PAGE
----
Absolute path in Manifest Class-Path header?


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R

Roland

Is it possible to use absolute paths in the manifest Class-Path header?
If yes, how?

I've already tried with:
Class-Path: c:\xxx.jar
andClass-Path: c:/xxx.jar


This is a follow up on the following thread:
http://groups-beta.google.com/group...cf82ab33f35/201a23e51f9a3d77#201a23e51f9a3d77


Thanks for any help,
/Kid
According to
<http://java.sun.com/j2se/1.5.0/docs/guide/jar/jar.html#Main Attributes>,
the Class-Path attribute specifies relative URLs. So that would probably
mean no.
However, you could try to use a URL instead of a file path, e.g.
file:///C:/Documents%20and%20Settings/foo/bar.jar (I've never tried it
myself, though).
--
Regards,

Roland de Ruiter
___ ___
/__/ w_/ /__/
/ \ /_/ / \
 
B

bo_kid

Of course one have to use java URLs!

Thanks alot Roland, it works. =)

I guess that Sun meant something different when they say relative urls,
because it works both on windows and linux using absolute paths in
Class-Path.

Thanks again!
/Kid
 
B

bo_kid

Thanks for your mail Vitaly Shelest.

/c:/ext.jar
works and seems to have the same effect as
file:///c:/ext.jar

I'm really curious about this. Where can one find information about
this? Did you just use try and error or is this /c:/... documented
somewhere?

Best Regards,
/Kid
 
J

John C. Bollinger

Thanks for your mail Vitaly Shelest.

/c:/ext.jar
works and seems to have the same effect as
file:///c:/ext.jar

I'm really curious about this. Where can one find information about
this? Did you just use try and error or is this /c:/... documented
somewhere?

I STRONGLY suspect that this is an implementation quirk, not a supported
behavior. The string you describe is not a well-formed pathname on
Windows, and I have never seen mention of this behavior among the
specifications and docs. I can, however, imagine implementation code
that happened to make this work by accident. If my characterization is
correct, then it is not safe to assume that this will continue to work
in future versions of the Java tools.
 
L

Lee Fesperman

John said:
I STRONGLY suspect that this is an implementation quirk, not a supported
behavior. The string you describe is not a well-formed pathname on
Windows, and I have never seen mention of this behavior among the
specifications and docs. I can, however, imagine implementation code
that happened to make this work by accident. If my characterization is
correct, then it is not safe to assume that this will continue to work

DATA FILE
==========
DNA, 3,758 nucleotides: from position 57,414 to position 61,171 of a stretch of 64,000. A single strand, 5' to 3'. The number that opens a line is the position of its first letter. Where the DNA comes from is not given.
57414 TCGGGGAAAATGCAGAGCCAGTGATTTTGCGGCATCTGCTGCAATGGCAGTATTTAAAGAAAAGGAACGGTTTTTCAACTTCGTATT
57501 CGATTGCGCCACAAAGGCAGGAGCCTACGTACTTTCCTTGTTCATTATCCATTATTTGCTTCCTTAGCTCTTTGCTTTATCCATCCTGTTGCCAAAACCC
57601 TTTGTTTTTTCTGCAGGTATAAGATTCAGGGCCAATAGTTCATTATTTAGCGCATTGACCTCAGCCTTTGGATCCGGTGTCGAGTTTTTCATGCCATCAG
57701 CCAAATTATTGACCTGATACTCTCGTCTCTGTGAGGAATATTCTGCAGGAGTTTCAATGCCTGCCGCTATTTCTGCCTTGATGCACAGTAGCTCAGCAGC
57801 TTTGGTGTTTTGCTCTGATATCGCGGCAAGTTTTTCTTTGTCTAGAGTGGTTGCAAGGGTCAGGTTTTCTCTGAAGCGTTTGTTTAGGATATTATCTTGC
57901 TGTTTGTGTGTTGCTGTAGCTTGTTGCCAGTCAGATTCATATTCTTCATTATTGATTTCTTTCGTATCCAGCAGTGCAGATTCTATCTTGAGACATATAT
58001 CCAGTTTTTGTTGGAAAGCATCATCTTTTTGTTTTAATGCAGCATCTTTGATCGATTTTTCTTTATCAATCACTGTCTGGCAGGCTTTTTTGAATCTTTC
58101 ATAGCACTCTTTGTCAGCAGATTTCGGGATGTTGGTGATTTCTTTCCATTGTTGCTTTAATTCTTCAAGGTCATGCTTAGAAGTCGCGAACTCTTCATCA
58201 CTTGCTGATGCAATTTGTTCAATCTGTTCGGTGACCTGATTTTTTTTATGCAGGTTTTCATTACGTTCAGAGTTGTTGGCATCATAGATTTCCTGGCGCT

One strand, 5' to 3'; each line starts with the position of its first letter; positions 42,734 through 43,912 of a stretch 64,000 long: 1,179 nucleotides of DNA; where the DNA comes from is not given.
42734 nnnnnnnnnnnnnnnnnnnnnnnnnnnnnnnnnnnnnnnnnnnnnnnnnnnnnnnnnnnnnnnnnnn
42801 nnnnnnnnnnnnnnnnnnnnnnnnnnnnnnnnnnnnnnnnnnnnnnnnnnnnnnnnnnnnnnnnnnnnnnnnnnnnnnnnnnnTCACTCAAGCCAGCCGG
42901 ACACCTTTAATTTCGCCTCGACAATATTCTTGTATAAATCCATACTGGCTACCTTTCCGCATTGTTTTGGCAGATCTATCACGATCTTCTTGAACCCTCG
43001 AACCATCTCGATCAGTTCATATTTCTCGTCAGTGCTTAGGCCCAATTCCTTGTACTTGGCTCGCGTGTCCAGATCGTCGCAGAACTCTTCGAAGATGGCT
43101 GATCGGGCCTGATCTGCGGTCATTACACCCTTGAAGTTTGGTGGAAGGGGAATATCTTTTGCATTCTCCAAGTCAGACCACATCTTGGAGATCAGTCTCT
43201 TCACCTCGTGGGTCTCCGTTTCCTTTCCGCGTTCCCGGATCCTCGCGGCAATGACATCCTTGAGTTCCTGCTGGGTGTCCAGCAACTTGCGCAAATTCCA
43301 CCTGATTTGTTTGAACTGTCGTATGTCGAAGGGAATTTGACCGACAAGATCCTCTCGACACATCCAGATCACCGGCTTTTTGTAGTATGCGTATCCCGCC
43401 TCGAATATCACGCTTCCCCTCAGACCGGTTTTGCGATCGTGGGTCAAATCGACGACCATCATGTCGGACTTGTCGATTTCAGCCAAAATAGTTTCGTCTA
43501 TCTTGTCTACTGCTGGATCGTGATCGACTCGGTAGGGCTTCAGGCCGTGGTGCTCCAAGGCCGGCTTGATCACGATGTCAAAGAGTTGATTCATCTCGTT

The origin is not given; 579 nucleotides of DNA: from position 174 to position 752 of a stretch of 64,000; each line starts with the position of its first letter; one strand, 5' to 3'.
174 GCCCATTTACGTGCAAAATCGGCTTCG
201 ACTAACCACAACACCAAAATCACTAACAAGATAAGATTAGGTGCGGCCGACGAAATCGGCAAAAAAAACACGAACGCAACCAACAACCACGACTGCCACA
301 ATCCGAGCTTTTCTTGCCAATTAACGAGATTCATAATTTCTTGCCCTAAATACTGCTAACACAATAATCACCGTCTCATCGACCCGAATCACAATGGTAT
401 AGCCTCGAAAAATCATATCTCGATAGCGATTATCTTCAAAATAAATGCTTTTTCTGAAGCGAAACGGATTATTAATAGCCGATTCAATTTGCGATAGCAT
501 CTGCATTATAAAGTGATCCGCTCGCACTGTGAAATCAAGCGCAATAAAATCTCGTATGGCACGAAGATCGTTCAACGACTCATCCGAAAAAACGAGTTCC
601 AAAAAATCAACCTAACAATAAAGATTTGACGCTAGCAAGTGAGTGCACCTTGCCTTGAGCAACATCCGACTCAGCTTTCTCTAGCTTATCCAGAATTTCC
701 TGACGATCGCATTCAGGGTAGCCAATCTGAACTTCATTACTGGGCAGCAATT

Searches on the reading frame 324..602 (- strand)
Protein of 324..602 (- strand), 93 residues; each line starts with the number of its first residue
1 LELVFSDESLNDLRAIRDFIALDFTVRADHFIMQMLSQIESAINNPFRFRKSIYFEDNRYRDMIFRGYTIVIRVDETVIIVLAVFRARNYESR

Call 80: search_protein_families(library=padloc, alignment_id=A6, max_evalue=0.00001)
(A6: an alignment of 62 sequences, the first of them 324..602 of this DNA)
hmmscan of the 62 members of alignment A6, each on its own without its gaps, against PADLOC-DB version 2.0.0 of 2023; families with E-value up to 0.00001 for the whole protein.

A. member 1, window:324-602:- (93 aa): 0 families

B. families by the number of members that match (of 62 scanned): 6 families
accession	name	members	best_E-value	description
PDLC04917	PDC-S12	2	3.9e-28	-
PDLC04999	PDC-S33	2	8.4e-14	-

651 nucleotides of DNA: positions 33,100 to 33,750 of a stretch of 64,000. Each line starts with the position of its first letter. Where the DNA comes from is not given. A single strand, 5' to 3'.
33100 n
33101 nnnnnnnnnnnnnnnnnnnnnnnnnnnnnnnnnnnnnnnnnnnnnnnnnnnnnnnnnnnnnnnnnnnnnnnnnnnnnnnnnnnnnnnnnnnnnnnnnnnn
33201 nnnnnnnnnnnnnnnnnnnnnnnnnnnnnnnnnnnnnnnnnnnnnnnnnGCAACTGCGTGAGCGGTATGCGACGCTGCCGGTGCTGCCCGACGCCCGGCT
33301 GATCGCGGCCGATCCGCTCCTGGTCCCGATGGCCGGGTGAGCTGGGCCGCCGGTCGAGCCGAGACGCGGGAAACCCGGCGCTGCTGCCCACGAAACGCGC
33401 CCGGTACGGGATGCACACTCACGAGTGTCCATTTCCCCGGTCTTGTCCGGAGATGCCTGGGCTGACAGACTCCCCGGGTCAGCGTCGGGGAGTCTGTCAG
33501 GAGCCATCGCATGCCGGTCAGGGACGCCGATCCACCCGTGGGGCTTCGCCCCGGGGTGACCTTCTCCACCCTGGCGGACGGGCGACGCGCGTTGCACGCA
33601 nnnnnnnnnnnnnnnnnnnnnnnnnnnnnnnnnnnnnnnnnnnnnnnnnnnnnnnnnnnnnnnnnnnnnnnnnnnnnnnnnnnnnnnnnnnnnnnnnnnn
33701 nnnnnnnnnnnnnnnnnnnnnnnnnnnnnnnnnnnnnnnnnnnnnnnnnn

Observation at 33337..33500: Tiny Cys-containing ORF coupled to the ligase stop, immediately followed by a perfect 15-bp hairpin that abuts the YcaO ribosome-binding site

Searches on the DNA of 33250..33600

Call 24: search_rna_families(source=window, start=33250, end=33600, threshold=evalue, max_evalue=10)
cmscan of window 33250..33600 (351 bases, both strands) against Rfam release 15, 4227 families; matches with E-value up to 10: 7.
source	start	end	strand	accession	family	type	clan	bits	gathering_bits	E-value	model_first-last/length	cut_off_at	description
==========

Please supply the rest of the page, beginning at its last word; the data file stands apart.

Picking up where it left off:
in future versions of the Java tools.

Check the javadocs for java.net.URL. The leading slash (/) is used to prevent "c:" being
parsed as a protocol specification. If the default protocol is set to "file:" (a
reasonable assumption in this case), such a string would be parsed as an 'absolute' file
path. This is just a guess on my part, but it does fit. We use this 'trick' in our
software; it does work ... with some odd variations between JDK versions ;^)
 
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J

John C. Bollinger

Lee said:
Check the javadocs for java.net.URL. The leading slash (/) is used to prevent "c:" being
parsed as a protocol specification. If the default protocol is set to "file:" (a
reasonable assumption in this case), such a string would be parsed as an 'absolute' file
path. This is just a guess on my part, but it does fit. We use this 'trick' in our
software; it does work ... with some odd variations between JDK versions ;^)

Ah. So you're saying that "/c:/ext.jar" is interpreted as a URL instead
of as an absolute path? It still sounds like there is more undocumented
behavior involved than I would be comfortable relying upon. If it is
meant to be a URL, then putting "file://" in front of it removes all
ambiguity for small cost. Do you happen to know whether the same
variations between JDK versions also affected that form?
 
L

Lee Fesperman

John said:
Ah. So you're saying that "/c:/ext.jar" is interpreted as a URL instead
of as an absolute path? It still sounds like there is more undocumented
behavior involved than I would be comfortable relying upon. If it is
meant to be a URL, then putting "file://" in front of it removes all
ambiguity for small cost. Do you happen to know whether the same
variations between JDK versions also affected that form?

The docs do say that URLs are being used. What they don't seem to mention is the default
protocol is "file:". In our software, we are explicit about this in the docs.